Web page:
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Big changes come to student loans
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New Help for Some College Borrowers

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What Student Loans Have to Do With the Health-Care Bill

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New Help for Some College Borrowers

Buried in the health-care and education bill that Congress passed Thursday is modest help for parents borrowing to pay college costs. But the legislation doesn't address current and former students who are wrestling with education debt. Under financial-aid provisions in the bill, all students and parents beginning next fall will borrow directly from the federal government, ending a program in which the government subsidized private lenders to provide federal loans. Parents pay an annual interest rate of 7.9% under the direct program, compared with 8.5% under the old program.

Student borrowing rates for federal loans aren't affected: They will be 4.5% this coming school year for students with financial need and 6.8% for everybody else. A second provision in the bill sweetens a program that caps student-debt payments based on income and family size—but only for students who begin school in 2014 or later. The current income-based repayment program, begun in July, limits payments to 15% of a borrower's discretionary income and forgives any debt that isn't paid off in 25 years. The future changes limit payments to 10% of discretionary income and forgive debt after 20 years.

The bill also provides more funding for Pell Grants, which are available mostly to students from families making $50,000 a year or less. The changes come as tuition, fees and room and board continue to grow faster than inflation, reaching eye-popping levels at top schools amid state budget crises and declines in endowments. The University of California system, for example, has raised tuition and fees to more than $11,000 next year, from about $8,700 last fall. Brown, Dartmouth, Duke, Harvard and Stanford universities, among many others, say that their tuition, room, board and fees will top $50,000 for the first time in 2010-11.


So despite the new benefits for borrowers, paying for college remains a monumental task. Here are some ways to make it less painful:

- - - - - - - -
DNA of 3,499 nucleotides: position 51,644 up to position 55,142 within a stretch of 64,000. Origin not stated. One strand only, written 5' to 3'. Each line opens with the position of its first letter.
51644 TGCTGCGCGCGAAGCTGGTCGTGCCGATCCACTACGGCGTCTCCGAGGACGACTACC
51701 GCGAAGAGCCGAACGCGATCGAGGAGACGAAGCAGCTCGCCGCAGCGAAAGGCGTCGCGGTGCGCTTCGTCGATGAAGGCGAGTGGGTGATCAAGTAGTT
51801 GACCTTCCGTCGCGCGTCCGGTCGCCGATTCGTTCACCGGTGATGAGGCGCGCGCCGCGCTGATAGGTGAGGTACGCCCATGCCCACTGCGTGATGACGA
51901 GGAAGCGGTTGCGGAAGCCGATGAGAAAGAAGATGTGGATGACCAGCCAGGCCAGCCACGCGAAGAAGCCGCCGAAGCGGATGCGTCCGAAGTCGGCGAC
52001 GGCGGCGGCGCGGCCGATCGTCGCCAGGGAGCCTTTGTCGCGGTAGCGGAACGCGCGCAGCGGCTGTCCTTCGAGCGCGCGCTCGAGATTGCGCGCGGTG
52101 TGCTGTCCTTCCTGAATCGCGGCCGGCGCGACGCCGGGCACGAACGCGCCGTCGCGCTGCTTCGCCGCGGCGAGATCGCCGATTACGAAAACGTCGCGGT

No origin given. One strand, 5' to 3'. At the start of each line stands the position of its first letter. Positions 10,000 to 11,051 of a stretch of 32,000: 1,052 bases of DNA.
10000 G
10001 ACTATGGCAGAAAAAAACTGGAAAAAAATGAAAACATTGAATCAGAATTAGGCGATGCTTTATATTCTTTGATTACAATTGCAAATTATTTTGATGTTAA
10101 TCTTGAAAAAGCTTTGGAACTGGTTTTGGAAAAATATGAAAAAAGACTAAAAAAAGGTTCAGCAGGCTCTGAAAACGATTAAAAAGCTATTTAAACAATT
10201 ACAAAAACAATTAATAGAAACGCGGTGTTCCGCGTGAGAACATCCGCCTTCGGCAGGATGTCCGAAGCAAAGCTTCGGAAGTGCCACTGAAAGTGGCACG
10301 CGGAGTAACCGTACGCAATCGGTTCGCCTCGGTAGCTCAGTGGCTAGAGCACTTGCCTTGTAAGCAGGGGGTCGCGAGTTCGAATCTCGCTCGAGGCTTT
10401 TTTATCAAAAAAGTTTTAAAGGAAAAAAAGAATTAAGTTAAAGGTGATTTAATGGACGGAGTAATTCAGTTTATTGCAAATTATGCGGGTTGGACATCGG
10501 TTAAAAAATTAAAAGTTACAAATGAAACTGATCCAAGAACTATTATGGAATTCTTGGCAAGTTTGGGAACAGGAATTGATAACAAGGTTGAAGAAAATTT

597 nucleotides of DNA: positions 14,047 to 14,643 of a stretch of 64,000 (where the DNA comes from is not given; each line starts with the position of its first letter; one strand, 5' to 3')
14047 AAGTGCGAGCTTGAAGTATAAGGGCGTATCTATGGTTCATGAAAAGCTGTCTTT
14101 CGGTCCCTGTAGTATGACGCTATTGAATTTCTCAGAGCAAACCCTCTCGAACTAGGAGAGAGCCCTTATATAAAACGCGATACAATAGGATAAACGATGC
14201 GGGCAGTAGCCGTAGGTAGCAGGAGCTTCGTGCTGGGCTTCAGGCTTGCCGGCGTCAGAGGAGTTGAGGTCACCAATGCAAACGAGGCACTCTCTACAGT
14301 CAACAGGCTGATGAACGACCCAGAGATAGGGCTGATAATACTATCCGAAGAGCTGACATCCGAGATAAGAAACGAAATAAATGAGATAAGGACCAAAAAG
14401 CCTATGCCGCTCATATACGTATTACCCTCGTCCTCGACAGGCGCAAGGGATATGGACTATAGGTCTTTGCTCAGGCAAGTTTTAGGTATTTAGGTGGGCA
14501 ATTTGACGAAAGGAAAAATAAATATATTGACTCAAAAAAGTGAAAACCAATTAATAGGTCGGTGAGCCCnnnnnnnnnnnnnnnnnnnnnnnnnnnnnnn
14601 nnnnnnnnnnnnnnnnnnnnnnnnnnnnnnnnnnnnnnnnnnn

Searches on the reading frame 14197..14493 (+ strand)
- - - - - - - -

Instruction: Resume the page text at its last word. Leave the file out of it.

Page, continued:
• Don't assume a school's sticker price is real. Many public and private schools have raised their financial aid along with tuition, and some have committed to packages that limit or eliminate student loans. Roughly 50% of students at top schools receive financial aid, and even families with incomes of $200,000 or more may qualify.

At Brown, for instance, more than 40% of the students receive some aid, with the average annual package around $31,000. Provost David Kertzer says the school's income from tuition, after subtracting financial aid, was essentially flat in 2009 compared with 2006.

Experts say that some students may actually pay less at a private school than a public one. But competition for aid is tough: More than 18.8 million Free Application for Federal Student Aid forms have been filed so far this school year, up 20% over a year ago.

• Parent borrowers need a better credit record than students. Parents can take out federal PLUS loans at a 7.9% interest rate. But while FICO scores aren't a factor, parent borrowers can't have any missed payments in the previous 90 days or had a bankruptcy or foreclosure in the past five years. If parents don't qualify, students can borrow more in federal Stafford loans.

• Students should limit their total education debt to about what they expect to earn their first year out of school, says Mark Kantrowitz, publisher of If you need to borrow much more than $40,000, you probably ought to consider whether that school is the right fit.

• If the government loan programs aren't enough, financial-aid experts say parents should compare the rates for a home-equity loan before taking out a private education loan, which can carry a double-digit interest rate. While a home-equity loan can put a borrower's house at risk, rates on such loans are often lower—and the interest may be tax-deductible.